Wednesday, 15 November 2017

Word of the Day: Resourceful

Resourceful: 'having the ability to find quick and clever ways to overcome difficulties.'
antonym: unimaginative


I love the word Resourceful and was just reminded of it by an old blog here where I explored how to bring it into our lives more.

To me, being resourceful is empowering. It means taking responsibility and action in your life. It's not a passive word, it's not about sitting down and wallowing in our troubles, instead it implores that we use what we have and know to overcome our challenges.

In recovery and life in general, it definitely pays to be resourceful. Instead of accepting defeat, we decide to optimise our resilience and resources. We take control and ownership and find our own path through. We help ourselves create this path, using what's available to us in the given moment.

It's a valuable skill; a word that can transform obstacles into opportunities.

I left in the antonym of 'unimaginative', with the definition because blunt as it may seem, being resourceful also means channeling our imagination, our creativity and our curiosity. It means keeping an open mind and seeing possibility instead of problems. Being unimaginative makes me think of stagnation whereas resourcefulness promotes progression, development and change.

Today, use your imagination and a resolve of resourcefulness to seek your solutions. Take responsibility, power and control over making your own way through whatever challenges life throws at you 😊


Saturday, 11 November 2017

Recommended Reading: Braving the Wilderness

As may be noticeable throughout this blog, Brené Brown has been a particularly inspiring influence to me. Since I first heard her Ted Talk on shame and vulnerability, I've sought out, enjoyed and benefited from just about anything she's publicly created.

The work that she dedicates herself to is not only of great interest but also significant importance to anyone wishing to live a more whole, authentic life. Her natural flair for storytelling makes her years of thorough research easily accessible and her genuine, honest humanity always shines through to make her work relatable and applicable.

So yeah, basically I'd recommend all of her Ted Talks and every one of her other books.

But the one I'll stick the spotlight on for now is her latest which is titled, 'Braving the Wilderness'.

Having just re-read her book, 'Gifts of Imperfection', I refreshed the concepts of embracing our imperfect, unpolished selves and knowing and believing that we are enough exactly as we are. This ties in nicely with Braving the Wilderness' call to become aware of our need to connect, genuinely feel as though we belong and have the courage to contribute.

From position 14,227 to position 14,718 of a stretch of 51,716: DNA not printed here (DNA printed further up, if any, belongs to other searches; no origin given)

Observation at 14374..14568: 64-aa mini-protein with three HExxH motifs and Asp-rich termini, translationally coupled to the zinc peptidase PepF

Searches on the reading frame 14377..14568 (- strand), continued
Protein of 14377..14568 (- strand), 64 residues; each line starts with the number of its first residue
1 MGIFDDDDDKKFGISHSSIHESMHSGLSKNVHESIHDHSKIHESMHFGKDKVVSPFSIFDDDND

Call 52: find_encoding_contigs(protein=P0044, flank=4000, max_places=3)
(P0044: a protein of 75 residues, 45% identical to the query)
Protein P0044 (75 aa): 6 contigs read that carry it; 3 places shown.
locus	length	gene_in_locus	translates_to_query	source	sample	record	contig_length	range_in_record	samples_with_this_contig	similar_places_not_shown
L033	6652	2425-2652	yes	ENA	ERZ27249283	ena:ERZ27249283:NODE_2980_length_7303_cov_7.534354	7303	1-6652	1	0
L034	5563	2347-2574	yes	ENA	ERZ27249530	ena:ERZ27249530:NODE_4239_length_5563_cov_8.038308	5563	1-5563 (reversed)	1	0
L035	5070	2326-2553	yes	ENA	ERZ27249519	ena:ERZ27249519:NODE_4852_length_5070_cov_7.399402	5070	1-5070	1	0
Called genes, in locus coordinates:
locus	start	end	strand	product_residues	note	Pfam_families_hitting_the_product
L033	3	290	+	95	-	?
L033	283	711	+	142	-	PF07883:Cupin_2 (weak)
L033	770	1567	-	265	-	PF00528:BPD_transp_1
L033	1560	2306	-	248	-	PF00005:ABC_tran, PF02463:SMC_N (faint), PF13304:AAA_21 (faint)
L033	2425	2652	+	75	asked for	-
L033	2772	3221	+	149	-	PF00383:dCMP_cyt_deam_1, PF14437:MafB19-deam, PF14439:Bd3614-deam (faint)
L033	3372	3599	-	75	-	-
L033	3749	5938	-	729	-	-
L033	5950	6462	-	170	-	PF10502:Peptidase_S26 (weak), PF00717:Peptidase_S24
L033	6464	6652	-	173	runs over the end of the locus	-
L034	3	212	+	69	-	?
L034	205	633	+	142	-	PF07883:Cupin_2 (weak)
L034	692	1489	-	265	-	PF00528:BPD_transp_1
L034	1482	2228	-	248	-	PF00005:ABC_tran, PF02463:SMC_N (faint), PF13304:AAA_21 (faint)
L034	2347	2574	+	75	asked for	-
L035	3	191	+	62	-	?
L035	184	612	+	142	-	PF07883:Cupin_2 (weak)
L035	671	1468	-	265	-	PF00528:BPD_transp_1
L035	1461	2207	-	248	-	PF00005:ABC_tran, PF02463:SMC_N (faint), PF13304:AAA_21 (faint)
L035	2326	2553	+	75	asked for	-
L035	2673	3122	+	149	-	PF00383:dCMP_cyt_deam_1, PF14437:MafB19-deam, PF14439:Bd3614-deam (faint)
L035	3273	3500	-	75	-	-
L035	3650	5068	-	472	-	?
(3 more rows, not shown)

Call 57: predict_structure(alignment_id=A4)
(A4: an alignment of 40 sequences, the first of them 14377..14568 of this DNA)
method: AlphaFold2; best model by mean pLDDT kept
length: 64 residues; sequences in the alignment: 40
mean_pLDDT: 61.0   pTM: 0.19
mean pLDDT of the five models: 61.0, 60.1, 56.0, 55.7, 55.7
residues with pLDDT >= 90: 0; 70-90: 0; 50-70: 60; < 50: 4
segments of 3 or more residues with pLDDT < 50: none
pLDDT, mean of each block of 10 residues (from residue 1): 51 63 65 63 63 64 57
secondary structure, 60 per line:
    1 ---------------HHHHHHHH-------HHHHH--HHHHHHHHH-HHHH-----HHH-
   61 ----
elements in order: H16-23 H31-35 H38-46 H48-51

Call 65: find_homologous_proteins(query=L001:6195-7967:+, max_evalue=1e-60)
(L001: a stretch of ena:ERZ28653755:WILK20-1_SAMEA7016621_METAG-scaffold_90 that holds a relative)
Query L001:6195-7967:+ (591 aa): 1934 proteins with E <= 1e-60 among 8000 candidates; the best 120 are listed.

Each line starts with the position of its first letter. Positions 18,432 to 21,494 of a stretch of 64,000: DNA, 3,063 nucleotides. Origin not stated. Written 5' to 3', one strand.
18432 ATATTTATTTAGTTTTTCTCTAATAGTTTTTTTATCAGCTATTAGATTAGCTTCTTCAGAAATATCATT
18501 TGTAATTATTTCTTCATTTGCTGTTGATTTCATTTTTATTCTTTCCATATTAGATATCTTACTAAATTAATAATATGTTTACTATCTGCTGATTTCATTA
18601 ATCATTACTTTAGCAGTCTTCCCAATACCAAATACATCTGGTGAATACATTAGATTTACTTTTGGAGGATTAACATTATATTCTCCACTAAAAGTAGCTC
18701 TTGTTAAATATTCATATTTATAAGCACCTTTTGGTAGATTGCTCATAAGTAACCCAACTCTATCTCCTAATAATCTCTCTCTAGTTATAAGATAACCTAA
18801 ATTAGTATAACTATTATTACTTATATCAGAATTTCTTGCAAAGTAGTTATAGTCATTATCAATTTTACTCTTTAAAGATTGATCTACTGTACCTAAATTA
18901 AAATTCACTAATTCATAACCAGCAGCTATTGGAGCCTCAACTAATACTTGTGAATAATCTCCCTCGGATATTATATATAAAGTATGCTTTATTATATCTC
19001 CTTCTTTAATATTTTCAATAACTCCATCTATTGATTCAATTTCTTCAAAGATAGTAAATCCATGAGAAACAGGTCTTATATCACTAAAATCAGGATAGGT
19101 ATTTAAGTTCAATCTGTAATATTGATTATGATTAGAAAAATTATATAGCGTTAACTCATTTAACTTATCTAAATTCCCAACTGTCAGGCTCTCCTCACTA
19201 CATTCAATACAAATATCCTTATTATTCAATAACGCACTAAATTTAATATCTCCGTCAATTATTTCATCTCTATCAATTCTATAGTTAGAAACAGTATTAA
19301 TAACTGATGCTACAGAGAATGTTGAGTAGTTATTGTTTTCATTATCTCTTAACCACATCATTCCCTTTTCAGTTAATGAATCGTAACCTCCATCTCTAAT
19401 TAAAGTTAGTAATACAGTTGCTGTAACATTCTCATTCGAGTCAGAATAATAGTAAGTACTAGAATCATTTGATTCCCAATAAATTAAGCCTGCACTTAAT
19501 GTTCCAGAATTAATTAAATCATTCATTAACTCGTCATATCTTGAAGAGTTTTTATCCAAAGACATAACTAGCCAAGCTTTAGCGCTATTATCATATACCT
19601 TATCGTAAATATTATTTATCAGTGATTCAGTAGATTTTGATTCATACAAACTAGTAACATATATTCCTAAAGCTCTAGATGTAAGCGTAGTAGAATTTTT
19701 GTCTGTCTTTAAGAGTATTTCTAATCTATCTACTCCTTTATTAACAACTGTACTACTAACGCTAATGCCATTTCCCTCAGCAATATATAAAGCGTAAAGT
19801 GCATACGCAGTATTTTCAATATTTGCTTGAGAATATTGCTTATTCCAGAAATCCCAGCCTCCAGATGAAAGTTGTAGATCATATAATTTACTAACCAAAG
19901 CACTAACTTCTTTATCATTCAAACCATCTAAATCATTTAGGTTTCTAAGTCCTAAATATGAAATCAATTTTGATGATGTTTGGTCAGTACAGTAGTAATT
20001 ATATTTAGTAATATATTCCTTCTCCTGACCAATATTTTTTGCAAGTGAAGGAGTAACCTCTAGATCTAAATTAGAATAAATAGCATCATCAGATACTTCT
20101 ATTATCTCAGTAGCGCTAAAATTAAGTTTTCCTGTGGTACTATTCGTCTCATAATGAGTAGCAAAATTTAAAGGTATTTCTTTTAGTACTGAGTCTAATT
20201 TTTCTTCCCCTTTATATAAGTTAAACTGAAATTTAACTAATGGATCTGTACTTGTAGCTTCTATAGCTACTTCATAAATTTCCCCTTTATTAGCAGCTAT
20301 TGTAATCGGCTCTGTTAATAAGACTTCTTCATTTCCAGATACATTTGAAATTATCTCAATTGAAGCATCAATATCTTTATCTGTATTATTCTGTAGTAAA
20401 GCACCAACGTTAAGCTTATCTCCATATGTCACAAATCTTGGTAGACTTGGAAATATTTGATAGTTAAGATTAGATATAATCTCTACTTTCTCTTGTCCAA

She defines True Belonging in Braving the Wilderness as:

'The spiritual practice of believing in and belonging to yourself so deeply that you can share your most authentic self with the world and find sacredness in both being a part of something and standing alone in the wilderness.'

We're meant to connect, to both ourselves and others and glean a true sense of belonging wherever we are. That can be such a tough thing to harness and I know I've definitely found it challenging to cultivate true belonging for a long time. But Brené beautifully shows how it's done and the path we can take to get there.

As a bit of an enthusiast for words, I love her many definitions throughout the book too. She has a brilliant way of explaining her understanding and translation for the key concepts she uses.

One of these lovely definitions was that of spirituality which I thought was helpful, as that can often be a tricky one to define:

'Spirituality is recognising and celebrating that we are all inextricably connected to each other by a power greater than all of us, and that our connection to that power and to one another is grounded in love and compassion.' 

Her book calls us to become brave in finding our feet and place in the world we live in. She implores us to 'step out from the barriers of self preservation and brave the wild.' She makes a strong case for overcoming our differences, strengthening our capacity for compassion and ultimately finding a way to navigate through conflict towards connection.